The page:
Worden — Talk about a home court advantage. The Huntley Project High School drama team members used their school over the weekend to take them to their first State Class B championship.
Huntley Project Schools hosted the Class B-C state tournaments for speech and drama on Friday and Saturday. The event drew 337 competitors from 47 schools.
Three HP students were individual champions.
Senior Andi Crane won the Memorized Public Address category, performing a Ted Talk by Maysoon Zayid. In this performance, Crane impersonated Zayid, a comic and actress with cerebral palsy.
Tyler Schaff and Peyton Thornburgh won the Classical Duo category, performing a humorous skit by George S. Kauffman, “If Men Played Cards as Women Do.” Each performed the parts of two different characters gathering at one’s home for a card game.
The drama team had won the divisional tournament at Shepherd the week before. The speech team, runners-up at divisionals, placed fifth at state.
“I’m just extremely proud of them,” Coach Becky Nay told the Huntley Project student body at a school assembly Wednesday morning, when the trophies were presented. Members of the speech and drama team carried into the gym every trophy they received during the season, which started in October. That’s a lot — the drama team won seven tournaments and placed third once during the regular season, while the speech team notched six first-place tournament trophies and placed third twice.
“We have had a very shiny season,” Nay said, gesturing to the line of trophies in the hands of HP speakers.
It’s the first state championship for the speech, drama and debate teams, and Nay is looking forward to hanging a championship banner on the wall of the gym.
“This program is unique,” Nay said at the assembly. “It’s one of a kind.”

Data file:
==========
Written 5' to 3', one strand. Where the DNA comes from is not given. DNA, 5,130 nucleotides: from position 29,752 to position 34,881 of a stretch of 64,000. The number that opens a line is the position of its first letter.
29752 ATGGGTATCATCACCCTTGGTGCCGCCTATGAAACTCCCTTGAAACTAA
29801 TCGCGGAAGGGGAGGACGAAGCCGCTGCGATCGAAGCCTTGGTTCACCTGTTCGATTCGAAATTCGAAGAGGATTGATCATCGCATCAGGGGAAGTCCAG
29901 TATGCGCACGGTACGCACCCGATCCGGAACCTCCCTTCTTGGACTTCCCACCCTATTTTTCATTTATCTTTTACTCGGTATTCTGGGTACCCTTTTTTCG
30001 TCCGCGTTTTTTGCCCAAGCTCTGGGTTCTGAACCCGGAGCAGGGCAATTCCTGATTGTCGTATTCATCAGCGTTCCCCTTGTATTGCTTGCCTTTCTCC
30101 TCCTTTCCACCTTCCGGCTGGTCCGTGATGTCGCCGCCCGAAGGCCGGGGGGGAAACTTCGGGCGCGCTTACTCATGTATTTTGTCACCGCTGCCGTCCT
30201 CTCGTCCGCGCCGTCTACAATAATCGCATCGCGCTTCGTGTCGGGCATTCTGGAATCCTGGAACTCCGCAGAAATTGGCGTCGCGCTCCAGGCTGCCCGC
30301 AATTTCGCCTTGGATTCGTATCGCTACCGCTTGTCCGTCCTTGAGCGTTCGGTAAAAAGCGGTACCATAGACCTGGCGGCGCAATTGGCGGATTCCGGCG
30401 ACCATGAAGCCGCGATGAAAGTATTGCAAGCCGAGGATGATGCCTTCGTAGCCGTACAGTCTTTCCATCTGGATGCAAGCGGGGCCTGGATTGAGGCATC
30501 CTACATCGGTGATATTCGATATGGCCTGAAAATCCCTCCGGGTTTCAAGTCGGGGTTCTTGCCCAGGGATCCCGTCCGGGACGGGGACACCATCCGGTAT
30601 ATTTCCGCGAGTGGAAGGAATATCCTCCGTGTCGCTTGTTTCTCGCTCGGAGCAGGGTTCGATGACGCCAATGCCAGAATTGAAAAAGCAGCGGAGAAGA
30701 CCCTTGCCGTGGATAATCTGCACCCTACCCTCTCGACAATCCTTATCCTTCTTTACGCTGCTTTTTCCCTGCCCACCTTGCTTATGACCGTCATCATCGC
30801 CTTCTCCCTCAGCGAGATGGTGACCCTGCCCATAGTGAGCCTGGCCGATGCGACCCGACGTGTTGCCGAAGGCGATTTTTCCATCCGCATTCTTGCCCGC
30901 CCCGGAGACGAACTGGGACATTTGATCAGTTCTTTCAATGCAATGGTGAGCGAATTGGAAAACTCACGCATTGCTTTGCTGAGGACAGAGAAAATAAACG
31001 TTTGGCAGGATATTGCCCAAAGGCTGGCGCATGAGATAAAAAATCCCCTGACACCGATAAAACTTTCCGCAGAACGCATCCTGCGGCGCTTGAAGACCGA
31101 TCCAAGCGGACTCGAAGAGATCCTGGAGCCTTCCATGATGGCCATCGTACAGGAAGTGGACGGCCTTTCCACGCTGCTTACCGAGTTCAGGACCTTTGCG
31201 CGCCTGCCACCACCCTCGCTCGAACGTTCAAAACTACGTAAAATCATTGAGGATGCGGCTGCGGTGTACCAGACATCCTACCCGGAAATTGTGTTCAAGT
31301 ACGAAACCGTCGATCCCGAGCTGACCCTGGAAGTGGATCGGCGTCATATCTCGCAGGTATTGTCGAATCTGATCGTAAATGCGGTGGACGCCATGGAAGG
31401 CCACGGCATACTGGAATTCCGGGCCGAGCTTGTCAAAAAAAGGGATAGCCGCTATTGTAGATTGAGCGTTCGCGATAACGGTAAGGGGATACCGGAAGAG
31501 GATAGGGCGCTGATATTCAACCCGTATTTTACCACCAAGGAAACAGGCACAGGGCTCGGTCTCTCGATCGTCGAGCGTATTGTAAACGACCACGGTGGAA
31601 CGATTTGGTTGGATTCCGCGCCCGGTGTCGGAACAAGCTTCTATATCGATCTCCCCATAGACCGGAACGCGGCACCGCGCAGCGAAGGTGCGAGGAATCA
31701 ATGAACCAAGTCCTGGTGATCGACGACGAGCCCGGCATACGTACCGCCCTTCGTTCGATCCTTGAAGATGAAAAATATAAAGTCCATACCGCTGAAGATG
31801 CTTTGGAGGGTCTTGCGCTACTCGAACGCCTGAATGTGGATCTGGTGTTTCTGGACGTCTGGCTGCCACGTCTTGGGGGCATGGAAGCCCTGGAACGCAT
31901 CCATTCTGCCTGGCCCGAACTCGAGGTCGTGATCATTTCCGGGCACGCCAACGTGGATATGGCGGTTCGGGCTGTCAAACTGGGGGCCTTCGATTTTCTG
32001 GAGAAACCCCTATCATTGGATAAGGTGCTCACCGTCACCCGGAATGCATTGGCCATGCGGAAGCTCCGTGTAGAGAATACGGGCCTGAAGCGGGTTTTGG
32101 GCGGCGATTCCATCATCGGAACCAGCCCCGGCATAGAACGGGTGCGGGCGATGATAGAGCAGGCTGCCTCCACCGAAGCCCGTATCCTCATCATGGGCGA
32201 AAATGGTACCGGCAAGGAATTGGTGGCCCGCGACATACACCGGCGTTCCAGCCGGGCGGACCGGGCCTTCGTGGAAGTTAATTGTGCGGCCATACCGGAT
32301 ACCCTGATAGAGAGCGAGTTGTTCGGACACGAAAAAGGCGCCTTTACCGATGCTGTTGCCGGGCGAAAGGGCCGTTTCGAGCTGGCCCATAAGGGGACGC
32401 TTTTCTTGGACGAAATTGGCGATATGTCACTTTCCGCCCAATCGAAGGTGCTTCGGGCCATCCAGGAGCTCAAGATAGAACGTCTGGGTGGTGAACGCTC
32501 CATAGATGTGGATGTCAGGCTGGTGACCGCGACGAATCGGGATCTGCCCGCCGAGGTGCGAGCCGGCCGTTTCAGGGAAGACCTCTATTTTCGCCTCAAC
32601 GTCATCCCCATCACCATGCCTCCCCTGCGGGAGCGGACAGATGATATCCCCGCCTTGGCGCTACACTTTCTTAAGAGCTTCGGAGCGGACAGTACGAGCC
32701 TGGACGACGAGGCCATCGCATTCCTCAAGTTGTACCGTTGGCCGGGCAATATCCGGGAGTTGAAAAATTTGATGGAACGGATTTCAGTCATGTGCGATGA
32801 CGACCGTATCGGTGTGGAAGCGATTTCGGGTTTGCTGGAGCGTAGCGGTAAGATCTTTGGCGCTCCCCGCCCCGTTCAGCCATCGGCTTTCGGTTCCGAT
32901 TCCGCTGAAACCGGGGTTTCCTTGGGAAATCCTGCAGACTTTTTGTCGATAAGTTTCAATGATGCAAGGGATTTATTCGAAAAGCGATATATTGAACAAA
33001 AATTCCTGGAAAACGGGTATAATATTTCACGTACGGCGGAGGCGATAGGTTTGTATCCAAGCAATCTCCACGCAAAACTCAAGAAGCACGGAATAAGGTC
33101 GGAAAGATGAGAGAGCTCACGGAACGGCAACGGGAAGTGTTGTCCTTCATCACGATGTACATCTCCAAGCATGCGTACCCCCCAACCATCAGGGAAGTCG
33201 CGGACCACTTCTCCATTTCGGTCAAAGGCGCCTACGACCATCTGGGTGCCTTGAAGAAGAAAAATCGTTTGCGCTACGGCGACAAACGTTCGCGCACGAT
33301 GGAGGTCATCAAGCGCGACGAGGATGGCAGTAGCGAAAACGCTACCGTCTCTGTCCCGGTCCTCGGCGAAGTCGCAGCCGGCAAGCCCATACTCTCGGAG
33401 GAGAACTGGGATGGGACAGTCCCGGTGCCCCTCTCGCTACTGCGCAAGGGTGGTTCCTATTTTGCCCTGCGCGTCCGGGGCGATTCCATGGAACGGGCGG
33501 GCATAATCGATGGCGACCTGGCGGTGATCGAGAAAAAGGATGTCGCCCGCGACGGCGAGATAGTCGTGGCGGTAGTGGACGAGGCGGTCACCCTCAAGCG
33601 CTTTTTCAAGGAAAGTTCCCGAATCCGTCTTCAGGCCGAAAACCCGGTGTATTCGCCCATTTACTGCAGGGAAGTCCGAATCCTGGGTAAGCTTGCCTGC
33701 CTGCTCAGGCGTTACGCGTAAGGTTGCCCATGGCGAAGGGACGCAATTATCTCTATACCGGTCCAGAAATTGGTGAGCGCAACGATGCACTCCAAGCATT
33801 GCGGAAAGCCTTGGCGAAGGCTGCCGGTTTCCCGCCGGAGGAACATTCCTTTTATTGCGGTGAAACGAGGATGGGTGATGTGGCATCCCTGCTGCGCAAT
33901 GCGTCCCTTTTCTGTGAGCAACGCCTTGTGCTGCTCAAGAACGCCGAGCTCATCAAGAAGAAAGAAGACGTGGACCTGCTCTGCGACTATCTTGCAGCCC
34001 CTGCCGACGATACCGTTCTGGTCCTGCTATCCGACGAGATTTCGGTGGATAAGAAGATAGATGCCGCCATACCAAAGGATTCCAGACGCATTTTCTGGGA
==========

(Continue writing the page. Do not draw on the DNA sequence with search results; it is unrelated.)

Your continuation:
From October through January, students practice regularly, do independent research and compete every Saturday for up to eight hours at a time, she said.
Dedication paid off, she said, and the school put 12 competitors in the top eight at state.
“That was a huge accomplishment for them,” she said.
Coach Josh Morse said HP became known for its success.
“These kids, they intimidated the competition every time they stepped in the room,” he said.
Debater James Flanagan, who placed third in Lincoln-Douglas debate (defeating last year’s state champion along the way) said it’s hard work, but it’s worth it.
“It pays off pretty well,” he said. “We’re not just good, we’re better than most.”
Crane thanked the staff of the school for the support and work it takes to run a big tournament.
Oh, and by the way, she told students in the bleachers, “You’re welcome, for the long weekend last weekend.”
Students were out of school Friday as the state tournament went through its opening rounds.
Nay said 115 judges volunteered to judge at least one round of competition. Dona Kruse provided food for coaches, bus drivers, judges and other tournament workers in the hospitality room, two custodians worked the weekend, two people plus a few extras helped at the main judge’s table and students volunteered to deliver paperwork as needed.
Other HP students who placed at state were:
Memorized Public Address: Kasey Jones, sixth place, Colton Hawkins, seventh place
Dramatic Solo: Rylee Nay, fifth place, Rebecka Bolerjack, sixth place
Dramatic Duo: Katy Darity and Allison Combs, fourth place
Classical Duo: Bailey Chaffin and Emily Ley, sixth place, Peyton Tigner and Reegan Tigner, seventh place
Original Oratory: Ashley Weigum, sixth place
Humorous Oral Interpretation: Kyle Schaff, seventh place
Semi-finalists: Tanner Geiss, Humorous Solo; Holly Rogers, Dramatic Solo; Tanner Steorts, Impromptu Speaking; Taylor Sheldon, Pantomime; Shayla Arbogast and Sierra Stevens, Humorous Duo.
Other state qualifiers: Lisa Hilbrig, Dramatic Oral Interpretation; Adyn Kust, Informative Speaking.
“This was an incredible season,” Nay told the Yellowstone County News. “The team has steadily grown over the past five years and I am excited for the future of this program. I am going to miss my seniors next year as they have been positive mentors for the new participants and they bring a contagious energy to the team. I am proud of each and every member of my team, whether they made it to the state competition or not. What these kids do meet after meet most people won’t even consider trying. They are all winners in my book!